By Jason Boone
Many businessmen and businesswomen are certain that government rules and regulations result in higher prices for consumers, even if they can’t put a finger on precisely how much those regulations cost. Now, a study by the National Association of Home Builders has put a dollar sign on government oversight of new home construction.
Based on the average price of a new home, according to the home builders association, that estimate equals more than $84,000.
According to the NAHB, an estimated 24.3 percent of the final price of a new home is attributable to government regulations.
The home builders association made similar regulatory estimates in 2011 — before the nation’s housing market had substantially recovered from the Great Recession. Since then, the price of new homes has increased. The home builders report, citing Census data on new residential sales, says the average price of a new home sold rose from $260,800 at the time of the 2011 report to $348,800 now.
“When applying these percentages to Census data on new home prices, the data show an estimate that regulatory costs in an average home built for sale went from $65,224 to $84,671 — a 29.8 percent increase during the roughly five-year span between NAHB’s 2011 and 2016 estimates,” the home builders association said in a release highlighting the report.
And, the report notes, although home prices have risen from the depths of the recession, increases in per capita income have been slower to gain traction.
In Bend, System Development Charges are often cited as having an inordinate effect on the price of new homes. These charges are imposed on development and used to help fund water, sewer, streets and parks.
The home builders association’s report differentiates between costs resulting from regulations imposed during the development of a lot and those incurred after a finished lot is bought by a builder. The ratio of the cost of regulation during development and during construction is about 3 to 2.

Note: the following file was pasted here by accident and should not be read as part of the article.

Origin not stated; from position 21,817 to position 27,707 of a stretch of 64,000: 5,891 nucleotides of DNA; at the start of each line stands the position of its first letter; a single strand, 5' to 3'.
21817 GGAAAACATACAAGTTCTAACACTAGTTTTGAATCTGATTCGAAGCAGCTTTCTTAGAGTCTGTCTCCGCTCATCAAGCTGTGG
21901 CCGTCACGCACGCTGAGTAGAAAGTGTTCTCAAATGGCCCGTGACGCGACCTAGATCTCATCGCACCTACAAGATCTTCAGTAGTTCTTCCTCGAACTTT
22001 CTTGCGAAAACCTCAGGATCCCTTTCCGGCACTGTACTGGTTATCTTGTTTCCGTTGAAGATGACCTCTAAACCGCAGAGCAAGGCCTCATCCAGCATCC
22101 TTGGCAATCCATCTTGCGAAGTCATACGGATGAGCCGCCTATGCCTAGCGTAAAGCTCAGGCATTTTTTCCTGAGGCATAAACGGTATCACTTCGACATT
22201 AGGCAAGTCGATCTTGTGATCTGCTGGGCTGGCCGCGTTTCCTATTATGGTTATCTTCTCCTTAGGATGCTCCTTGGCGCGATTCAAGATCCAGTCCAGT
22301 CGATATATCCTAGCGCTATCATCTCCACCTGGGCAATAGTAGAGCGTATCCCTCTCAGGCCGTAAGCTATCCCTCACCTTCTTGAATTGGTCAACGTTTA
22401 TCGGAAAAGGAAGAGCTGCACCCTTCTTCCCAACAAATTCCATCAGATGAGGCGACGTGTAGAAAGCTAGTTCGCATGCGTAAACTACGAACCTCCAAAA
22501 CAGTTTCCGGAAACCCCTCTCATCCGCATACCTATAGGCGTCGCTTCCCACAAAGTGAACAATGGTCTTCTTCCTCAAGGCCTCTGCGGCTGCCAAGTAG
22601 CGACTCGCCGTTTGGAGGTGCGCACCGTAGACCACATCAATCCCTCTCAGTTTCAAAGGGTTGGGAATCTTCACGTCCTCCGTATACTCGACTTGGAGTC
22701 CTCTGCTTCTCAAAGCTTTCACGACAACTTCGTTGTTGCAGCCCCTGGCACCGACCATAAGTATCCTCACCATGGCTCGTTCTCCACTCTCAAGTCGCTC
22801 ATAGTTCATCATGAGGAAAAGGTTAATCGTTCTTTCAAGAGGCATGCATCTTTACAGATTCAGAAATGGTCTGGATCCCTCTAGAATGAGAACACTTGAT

Costs incurred during construction include permit, hook-up and impact fees as well as changes in codes and standards over the past 10 years.
Included in the tabulation of the costs of regulations incurred during development are the costs of applying for zoning or subdivision approval, the value of land dedicated or left unbuilt, the impact of changes in development standards and the “pure” cost of delay (defined as “the estimated cost that the delays of waiting for approval and complying with development regulations would impose in the absence of any other type of regulatory cost”).
Compared with the 29.8 percent increase in the cost of new homes in the last five years, disposable per capita income has risen 14.4 percent, according to the home builders assocation’s report. “In other words, the cost of regulation in the price of a new home is rising more than twice as fast as the average American’s ability to pay for it,” the report said.
The home builders release quotes Ed Brady, the chairman of the National Association of Home Builders, a home builder and a developer from Bloomington, Illinois. “Not only is it inhibiting builders’ ability to produce competitively priced homes in a still recovering housing market, but this regulatory burden trickles down to the consumer level and prices many would-be buyers out of the market.”
The NAHB report notes that regulations are enacted with the vision of realizing some benefit. The report states, however, “[N]o attempt is made to estimate such possible benefits here.”